Originally created 10/10/01

A Southern chef with a different take on food

Wendell Price Jr. doesn't like fried chicken.

Some might consider that unusual for a Southern chef, but Price would rather deep-fry a lobster. If he does fry a chicken, he'd probably cook it the way he said he did for Elizabeth Taylor.

"I fried (it) with a lot of dried thyme in the batter," he said. "Soaked it in milk and made it really rich."

Taylor loved it, he said.

Price, 33, the owner and executive chef of a new restaurant in Memphis, The Ivy Bistro, has cooked for many stars since he opened his first restaurant, Ya Mama's in Pomona, Calif. Since then, he's been a partner in other restaurants, including Cafe SoHo in Houston, and catered meals for celebrities. He worked on the book "Cooking With Heart & Soul" (G.P. Putnam's Sons, $27.95) with Isaac Hayes. And a TV cooking show featuring Price is in development.

"He's a very talented guy," Hayes said from his home in Jersey City. "He knows his craft. I was down in Houston, went to his restaurant down there, had dinner. Gorged myself. The food was great."

Price prepared a dinner party for Elise Neal, who has a role on the TV sitcom "The Hughleys."

"His food was delicious," Neal said in a phone interview. "He did crab and appetizers, and my setting was very Bohemian. Everybody absolutely loved all of the food. His presentation was really great. I would definitely love to maybe work with him again if I ever had another party or any 5/8 thing like that. He was very entertaining."

Price has star quality with his good looks and boundless energy. He says he likes making money and admits people either like him or think he's arrogant.

But Price is also on a mission - he wants to set an example. There are a lot of black cooks, he said, but not black chefs.

"I'm trying to go against the grain of everything that our life as being in the back of the kitchen has been indicative of. So, my whole thing is ... try (to) do something of excellence that's not there."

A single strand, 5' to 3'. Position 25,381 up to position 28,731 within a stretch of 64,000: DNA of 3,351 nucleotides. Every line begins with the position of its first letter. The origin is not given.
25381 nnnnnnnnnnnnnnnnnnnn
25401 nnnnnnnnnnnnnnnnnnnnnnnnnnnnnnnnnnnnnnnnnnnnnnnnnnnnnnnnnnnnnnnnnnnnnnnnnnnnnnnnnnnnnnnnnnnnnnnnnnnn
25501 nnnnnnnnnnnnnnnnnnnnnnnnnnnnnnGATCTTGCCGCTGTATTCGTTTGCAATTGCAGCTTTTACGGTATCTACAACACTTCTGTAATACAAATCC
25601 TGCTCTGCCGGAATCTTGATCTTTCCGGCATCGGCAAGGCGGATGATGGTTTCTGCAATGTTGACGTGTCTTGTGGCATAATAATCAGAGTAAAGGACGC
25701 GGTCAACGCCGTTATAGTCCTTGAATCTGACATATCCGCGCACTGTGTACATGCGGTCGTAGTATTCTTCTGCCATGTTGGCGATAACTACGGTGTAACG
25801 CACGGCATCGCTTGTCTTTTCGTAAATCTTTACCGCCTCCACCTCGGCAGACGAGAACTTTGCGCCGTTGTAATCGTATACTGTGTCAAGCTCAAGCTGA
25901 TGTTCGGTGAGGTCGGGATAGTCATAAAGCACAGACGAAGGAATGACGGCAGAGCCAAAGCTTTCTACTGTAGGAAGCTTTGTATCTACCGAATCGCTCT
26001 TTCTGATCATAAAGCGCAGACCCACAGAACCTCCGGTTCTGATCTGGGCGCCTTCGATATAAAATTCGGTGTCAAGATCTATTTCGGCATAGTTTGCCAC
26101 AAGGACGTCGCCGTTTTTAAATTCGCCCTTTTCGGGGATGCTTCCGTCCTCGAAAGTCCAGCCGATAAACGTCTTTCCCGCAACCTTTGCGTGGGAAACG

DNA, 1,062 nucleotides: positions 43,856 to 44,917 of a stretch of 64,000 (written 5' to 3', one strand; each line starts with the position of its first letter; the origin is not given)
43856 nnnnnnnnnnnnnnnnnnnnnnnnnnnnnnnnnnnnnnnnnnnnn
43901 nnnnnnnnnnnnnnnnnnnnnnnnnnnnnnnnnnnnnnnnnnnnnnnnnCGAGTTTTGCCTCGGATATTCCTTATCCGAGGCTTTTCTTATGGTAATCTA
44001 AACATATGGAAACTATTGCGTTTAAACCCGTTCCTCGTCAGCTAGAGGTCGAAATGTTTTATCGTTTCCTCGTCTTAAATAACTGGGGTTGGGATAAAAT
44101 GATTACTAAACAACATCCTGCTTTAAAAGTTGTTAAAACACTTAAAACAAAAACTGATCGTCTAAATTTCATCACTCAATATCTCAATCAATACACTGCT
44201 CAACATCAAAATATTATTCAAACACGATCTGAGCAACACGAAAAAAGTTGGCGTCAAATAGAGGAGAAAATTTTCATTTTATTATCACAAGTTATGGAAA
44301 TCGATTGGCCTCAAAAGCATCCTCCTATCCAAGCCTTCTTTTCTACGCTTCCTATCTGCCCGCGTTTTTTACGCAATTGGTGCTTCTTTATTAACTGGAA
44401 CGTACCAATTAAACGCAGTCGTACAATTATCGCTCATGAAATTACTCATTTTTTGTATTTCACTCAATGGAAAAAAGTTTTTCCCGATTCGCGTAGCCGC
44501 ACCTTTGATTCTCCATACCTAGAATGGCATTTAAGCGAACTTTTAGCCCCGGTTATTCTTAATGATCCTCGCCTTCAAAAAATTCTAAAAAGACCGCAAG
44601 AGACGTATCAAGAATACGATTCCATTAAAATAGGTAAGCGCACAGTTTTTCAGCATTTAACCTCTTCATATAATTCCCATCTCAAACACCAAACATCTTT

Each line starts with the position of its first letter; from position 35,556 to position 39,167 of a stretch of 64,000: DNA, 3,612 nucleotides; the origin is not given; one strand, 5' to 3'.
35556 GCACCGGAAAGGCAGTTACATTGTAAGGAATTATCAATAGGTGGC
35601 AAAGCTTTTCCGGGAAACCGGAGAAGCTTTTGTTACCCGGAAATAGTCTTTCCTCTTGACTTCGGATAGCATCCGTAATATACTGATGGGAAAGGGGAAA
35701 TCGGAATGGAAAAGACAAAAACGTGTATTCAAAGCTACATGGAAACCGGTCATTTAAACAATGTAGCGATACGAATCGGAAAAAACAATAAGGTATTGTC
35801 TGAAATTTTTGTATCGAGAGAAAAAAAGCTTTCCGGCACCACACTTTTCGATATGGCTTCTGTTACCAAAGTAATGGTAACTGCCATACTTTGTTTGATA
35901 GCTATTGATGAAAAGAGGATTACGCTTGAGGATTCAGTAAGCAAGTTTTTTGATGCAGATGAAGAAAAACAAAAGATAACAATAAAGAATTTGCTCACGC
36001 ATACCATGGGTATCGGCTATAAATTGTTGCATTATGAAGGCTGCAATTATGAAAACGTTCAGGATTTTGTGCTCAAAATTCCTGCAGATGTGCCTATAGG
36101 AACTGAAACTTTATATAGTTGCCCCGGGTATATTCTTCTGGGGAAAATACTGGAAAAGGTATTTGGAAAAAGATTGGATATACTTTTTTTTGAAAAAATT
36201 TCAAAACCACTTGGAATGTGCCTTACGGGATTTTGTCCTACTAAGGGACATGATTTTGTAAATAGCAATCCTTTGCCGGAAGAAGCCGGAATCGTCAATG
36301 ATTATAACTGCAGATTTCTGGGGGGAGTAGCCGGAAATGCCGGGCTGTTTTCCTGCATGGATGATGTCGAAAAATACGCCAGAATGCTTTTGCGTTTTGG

A native of Houston, Price began cooking as a child. "I grew up on a stool watching my grandmother make fig preserves, jams. I saw that every single morning."

His grandmother would go back to bed while the fruit was cooking. Price turned off the stove when the mixture was done. After it cooled, he drained it.

From his grandmother, Price learned to make everything, tea cakes to gumbo.

Price lived a middle class life with his parents. His father was an underwater welder. Price and his friends staged cookovers; they'd make jambalaya and shrimp etouffee. "They (his friends) were Cajun, so we always did something really big. And we had a pool, so it was a house party every weekend. (There) was always food around me."

When Price was 17, he met Dean Corgey, regional vice president of the Seafarers' International Union. Corgey told him he could change his life and encouraged him to enter The Paul Hall Center for Maritime Training and Education in Piney Point, Md., the largest school for unlicensed boatmen and unlicensed mariners in the United States.

Price decided to become a Merchant Marine and entered Piney Point.